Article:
In Loving Memory of His Life. Salvador T. Agueros, U.S. Army, Korean Veteran. Feb 13-1925 / June 15-2021.
Predeceased by his Wife, Lupita G. Agueros. Survived by his Children, Norma A. Ciaciura, Xavier G. Agueros. His Grandchildren, Jennifer M. Ciaciura, Xavier H. Agueros Jr, Alondra Agueros, Alexis E. Agueros. His Son-in-law John J. Ciaciura, His Sister In-Law Irma Baez. His Nephews and Nieces and their families. His Brothers, Salvador Aguero, Nabor Aguero, Luis Aguero. His Sister Gona Aguero and their families, and to all his friends, acquaintances and their families that had been part of his life here in the United States and abroad, and in Mexico City. Loving Husband, Father, Grandfather, Brother and Friend.
Throughout his Life he'd enjoyed playing Sports, Swimming, Hiking, Parachuting, Football, Walking, Camping. He loved to travel; this was his favorite Hobby, always outdoors. Him and Mom loved to Dance. Ballroom Dancing was their favorite Hobby. They competed and were Champions, winning several Trophies. Salvador loved to listen to Music, especially Jazz, and he enjoyed playing the Trumpet. As a professional, he was passionate and dedicated to his job. He was a man of the people. Always a people person, good listener and caring for doing what was right. He was in the U.S. Army. As a Soldier, he fought and served his Country in the Korean War, with Dedication, Valor and Honor. Thank you Dad, for all you did. Thank you for being in our lives. Vaya con Dios, Papito. (Be with God, now, Daddy.).
From the movie that Grandpa liked watching because of all of the joy and happiness it brought him, ”Mr. Magorium’s Wonder Emporium,” this is his final scene in the movie, and he is saying his final goodbye to Molly Mahoney before he departs from this world. This is the end of his Fifth and Final Act. I am writing out this quote, because my Grandfather identified himself with this movie, so now, as Mr. Magorium himself had departed after his fifth and final act with dignity and grace, so had Salvador T. Agueros, peacefully...in his sleep. No pain, only peace. This was the ending of his own Fifth and Final Act. . . . . .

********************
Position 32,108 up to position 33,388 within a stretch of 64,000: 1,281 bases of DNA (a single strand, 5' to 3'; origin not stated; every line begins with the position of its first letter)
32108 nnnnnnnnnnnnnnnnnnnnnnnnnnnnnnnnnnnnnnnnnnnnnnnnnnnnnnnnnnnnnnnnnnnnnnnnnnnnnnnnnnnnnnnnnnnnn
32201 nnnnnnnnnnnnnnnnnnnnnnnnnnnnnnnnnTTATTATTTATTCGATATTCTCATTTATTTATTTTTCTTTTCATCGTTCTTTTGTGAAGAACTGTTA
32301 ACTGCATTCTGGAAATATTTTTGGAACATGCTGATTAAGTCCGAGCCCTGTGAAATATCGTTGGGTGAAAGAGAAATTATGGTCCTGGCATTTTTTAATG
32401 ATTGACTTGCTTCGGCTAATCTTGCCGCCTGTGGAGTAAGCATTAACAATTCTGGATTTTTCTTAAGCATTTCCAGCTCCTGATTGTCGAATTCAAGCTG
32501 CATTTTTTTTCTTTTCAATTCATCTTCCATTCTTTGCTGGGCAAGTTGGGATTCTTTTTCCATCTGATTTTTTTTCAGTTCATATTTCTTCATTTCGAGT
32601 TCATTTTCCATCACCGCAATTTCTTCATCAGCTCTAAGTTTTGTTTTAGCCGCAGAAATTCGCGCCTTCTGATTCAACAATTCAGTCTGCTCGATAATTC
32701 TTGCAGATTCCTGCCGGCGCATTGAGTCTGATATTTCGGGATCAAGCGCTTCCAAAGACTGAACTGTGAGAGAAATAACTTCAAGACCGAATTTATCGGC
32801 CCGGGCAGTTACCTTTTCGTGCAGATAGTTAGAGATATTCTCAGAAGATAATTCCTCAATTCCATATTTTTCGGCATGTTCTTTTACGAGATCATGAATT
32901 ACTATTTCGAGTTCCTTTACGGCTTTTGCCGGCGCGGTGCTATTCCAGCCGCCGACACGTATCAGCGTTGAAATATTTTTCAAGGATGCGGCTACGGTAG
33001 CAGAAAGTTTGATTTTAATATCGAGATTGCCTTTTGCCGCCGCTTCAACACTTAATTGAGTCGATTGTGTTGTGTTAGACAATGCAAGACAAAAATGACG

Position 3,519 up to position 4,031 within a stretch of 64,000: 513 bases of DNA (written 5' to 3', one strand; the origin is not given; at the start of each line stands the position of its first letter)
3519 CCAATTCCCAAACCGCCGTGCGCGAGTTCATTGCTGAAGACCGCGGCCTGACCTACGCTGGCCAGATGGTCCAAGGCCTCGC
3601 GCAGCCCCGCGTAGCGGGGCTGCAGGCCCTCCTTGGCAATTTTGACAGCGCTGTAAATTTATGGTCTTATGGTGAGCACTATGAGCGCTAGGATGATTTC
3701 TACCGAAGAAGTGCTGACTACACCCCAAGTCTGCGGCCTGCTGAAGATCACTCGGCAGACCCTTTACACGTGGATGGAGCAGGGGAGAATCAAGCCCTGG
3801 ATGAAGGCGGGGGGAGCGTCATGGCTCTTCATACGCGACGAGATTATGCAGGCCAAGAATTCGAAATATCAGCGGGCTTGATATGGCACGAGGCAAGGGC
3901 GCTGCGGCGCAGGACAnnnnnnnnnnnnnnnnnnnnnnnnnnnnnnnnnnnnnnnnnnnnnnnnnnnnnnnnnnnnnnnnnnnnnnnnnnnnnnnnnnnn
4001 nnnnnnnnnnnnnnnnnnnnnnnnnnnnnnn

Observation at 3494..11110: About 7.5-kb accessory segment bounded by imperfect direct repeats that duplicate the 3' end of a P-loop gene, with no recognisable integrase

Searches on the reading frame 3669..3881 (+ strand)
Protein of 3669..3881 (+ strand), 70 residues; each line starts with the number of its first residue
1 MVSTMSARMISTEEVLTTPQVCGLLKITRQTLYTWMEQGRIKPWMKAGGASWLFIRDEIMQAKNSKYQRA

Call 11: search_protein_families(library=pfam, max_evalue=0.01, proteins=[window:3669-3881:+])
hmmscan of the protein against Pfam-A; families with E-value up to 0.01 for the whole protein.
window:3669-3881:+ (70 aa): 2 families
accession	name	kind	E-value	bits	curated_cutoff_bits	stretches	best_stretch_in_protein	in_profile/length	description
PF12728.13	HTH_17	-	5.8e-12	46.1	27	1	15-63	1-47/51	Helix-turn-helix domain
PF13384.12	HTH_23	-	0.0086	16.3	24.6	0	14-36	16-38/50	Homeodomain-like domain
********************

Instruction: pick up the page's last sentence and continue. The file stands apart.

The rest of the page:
Mr. Magorium to Molly Mahoney: . . .
“When King Lear dies in Act V, do you know what Shakespeare has written? He’s written “He dies.” That’s all, nothing more. No fanfare no metaphor, no brilliant final words. The culmination of the most influential work of dramatic literature is “He dies.” It takes Shakespeare, a genius, to come up with “He dies.” And yet, every time I read those two words, I find myself overwhelmed with dysphoria. And I know it’s only natural to be sad, but not because of the words “He dies.” but because of the life we saw prior to the words. I’ve lived all five of my acts, Mahoney and I am not asking you to be happy that I must go. I’m only asking that you turn the page, continue reading.....and let the next story begin. And if anyone ever asks what became of me, you relate my life in all it’s wonder and end it with a simple and modest “he died.”
“I love you.”
“I love you, too. Your life is an occasion. Rise to it.”
. . . . . . . . . . . “Goodbye, my love.”